GINA KEICHER How We Grew Up in the Valley


That blue neon pretzel sign hummed
through our weeknight dreams
until we were dropped off at the mall—
aqua vinyl purses, Claire’s gift cards.
We spent parties we threw hiding in bathrooms.
Looked out the shower window.
A friend leaned a guy against the shed,
put her hand down his pants.
On basement steps, furnace arms
mummy-bandaged, I made out
with a guy who kept saying weird things
so I found Pretty Undertaker. Took a cigarette,
lit up like Olivia Newton-John in Grease
without the makeover and choreography.
We roamed in shared tops through postered rooms,
American flags on the wall. Amused guys
with mohawks and stretched ears. They told us
to flash. They told us to kiss.
They bought us cigarettes, kept two
from each pack. Took us for rides
when they passed drivers tests.
Stood us up at school dances, cafeteria tables
folded and leaned against the walls.
Waited after for a ride. Bonfire smell
seared baby hairs at the back of my neck.
Not even sixteen in my blue dress.
Waited on the front steps. Leaned
against a door to hold fire in the house.
So much more waiting than I expected.
Hair still done. Dressed in tacky finery:
silver glitter heels, a sparkling
necklace that stained my neck green,
one-dollar hose from the grocery store,
a pink novelty thong with a margarita
on the crotch from a Deb Shop.
When he showed up he pulled my hair
a little when we kissed me, he grabbed
my necklace. Maybe only ten minutes
and then he drove home. I went inside
with my stain-the-skin-green shame,
my not-real-silver necklace. I moved here
to be pastless, plotted ways to abandon
my origin story. Put that thing through a thresher
as soon as the U-Haul was unloaded.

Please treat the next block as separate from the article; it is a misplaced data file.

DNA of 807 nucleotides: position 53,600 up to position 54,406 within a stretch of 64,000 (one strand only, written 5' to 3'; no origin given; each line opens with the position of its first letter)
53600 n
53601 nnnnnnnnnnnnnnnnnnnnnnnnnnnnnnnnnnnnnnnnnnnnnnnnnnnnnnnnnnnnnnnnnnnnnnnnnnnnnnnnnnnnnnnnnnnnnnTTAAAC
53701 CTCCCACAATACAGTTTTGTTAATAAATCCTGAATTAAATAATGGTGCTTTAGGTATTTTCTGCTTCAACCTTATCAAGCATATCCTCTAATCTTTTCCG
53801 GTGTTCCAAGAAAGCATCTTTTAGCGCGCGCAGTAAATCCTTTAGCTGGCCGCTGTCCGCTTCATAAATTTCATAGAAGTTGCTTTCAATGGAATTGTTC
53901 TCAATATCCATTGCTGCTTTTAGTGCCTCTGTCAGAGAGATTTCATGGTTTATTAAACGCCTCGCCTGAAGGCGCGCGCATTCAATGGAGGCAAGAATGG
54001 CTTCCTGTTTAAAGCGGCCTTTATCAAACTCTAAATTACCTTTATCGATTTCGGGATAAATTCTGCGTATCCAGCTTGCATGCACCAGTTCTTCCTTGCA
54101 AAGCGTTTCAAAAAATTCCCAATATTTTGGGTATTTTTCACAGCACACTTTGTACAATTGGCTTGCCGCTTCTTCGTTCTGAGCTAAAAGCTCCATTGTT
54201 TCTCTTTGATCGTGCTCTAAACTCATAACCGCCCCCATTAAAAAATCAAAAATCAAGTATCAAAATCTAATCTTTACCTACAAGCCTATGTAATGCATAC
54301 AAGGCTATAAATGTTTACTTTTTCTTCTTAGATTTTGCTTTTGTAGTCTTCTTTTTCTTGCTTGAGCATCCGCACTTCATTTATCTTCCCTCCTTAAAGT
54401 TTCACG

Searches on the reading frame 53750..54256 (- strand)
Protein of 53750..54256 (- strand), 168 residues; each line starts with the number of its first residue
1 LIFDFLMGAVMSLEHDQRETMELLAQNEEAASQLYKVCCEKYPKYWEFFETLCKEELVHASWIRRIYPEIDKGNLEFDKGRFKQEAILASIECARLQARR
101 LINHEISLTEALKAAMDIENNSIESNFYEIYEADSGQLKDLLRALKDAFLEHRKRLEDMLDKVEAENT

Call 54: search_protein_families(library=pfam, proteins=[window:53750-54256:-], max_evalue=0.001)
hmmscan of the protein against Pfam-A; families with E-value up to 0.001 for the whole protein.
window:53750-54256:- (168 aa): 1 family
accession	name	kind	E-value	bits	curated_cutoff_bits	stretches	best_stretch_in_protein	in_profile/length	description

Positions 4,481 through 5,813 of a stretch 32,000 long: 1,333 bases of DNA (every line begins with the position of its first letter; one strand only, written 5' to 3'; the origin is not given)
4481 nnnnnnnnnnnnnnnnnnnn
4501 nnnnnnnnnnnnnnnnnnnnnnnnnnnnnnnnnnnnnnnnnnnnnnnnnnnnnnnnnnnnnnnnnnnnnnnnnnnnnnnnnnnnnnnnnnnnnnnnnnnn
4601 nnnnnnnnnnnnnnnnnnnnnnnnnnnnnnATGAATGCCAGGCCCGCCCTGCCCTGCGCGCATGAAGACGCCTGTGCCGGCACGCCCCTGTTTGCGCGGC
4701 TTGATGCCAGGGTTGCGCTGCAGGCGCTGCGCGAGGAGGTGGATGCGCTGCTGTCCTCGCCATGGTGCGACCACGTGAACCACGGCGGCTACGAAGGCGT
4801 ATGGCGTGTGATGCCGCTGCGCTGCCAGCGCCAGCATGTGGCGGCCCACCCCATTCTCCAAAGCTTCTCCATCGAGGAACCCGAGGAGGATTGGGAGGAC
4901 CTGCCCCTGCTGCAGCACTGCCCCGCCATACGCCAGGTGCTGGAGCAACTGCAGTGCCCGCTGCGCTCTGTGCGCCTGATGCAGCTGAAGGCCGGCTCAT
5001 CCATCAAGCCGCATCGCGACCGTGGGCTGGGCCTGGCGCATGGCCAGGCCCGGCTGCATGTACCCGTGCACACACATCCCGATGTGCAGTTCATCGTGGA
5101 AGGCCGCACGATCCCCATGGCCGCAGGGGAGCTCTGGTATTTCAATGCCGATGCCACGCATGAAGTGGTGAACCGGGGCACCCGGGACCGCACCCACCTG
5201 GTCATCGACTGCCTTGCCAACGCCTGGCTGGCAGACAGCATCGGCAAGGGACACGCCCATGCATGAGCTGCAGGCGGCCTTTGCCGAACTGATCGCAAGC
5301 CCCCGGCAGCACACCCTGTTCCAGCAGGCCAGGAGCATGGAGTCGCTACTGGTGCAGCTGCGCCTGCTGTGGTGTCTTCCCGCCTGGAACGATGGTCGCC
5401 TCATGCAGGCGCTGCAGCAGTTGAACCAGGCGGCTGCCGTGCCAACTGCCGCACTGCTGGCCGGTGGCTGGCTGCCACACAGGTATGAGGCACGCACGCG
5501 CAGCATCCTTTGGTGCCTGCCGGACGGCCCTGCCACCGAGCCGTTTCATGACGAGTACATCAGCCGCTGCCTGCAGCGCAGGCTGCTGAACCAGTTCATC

Watched each event spark like a slapped hand
I told no. Watched events splinter out
the return chute like illegal firecrackers
from a roadside stand, all that wall-to-wall
wood paneling, cologne of possible explosions.
I adored the fire from each ember.
The breaking and being chopped up fine
by the cylinder. Chaotic light catching
men’s eyes as they lie in the bed
of a truck parked crooked, singing, I see
London, I see France at any woman
who walks by. Inside each chest, a want
to be hammer and fire, jukeboxes
who carry the same songs and wear
different lights to some sawdust-floor bar.
Dark thinned by smoke where light hangs
before dying. Barely visible shapes.
People who share their lives with everyone
but no one specific. A bar plastered
in bumper stickers, confessions, and call me’s.



Gina Keicher is the author of Wilderness Champion (Gold Wake Press, 2014) and two chapbooks—Here is My Adventure I Call it Alone (2015) and Ars Herzogica (2018)—both from Dancing Girl Press. Recent work appears or is forthcoming in New Delta Review, New South, Quarterly West, and Salt Hill.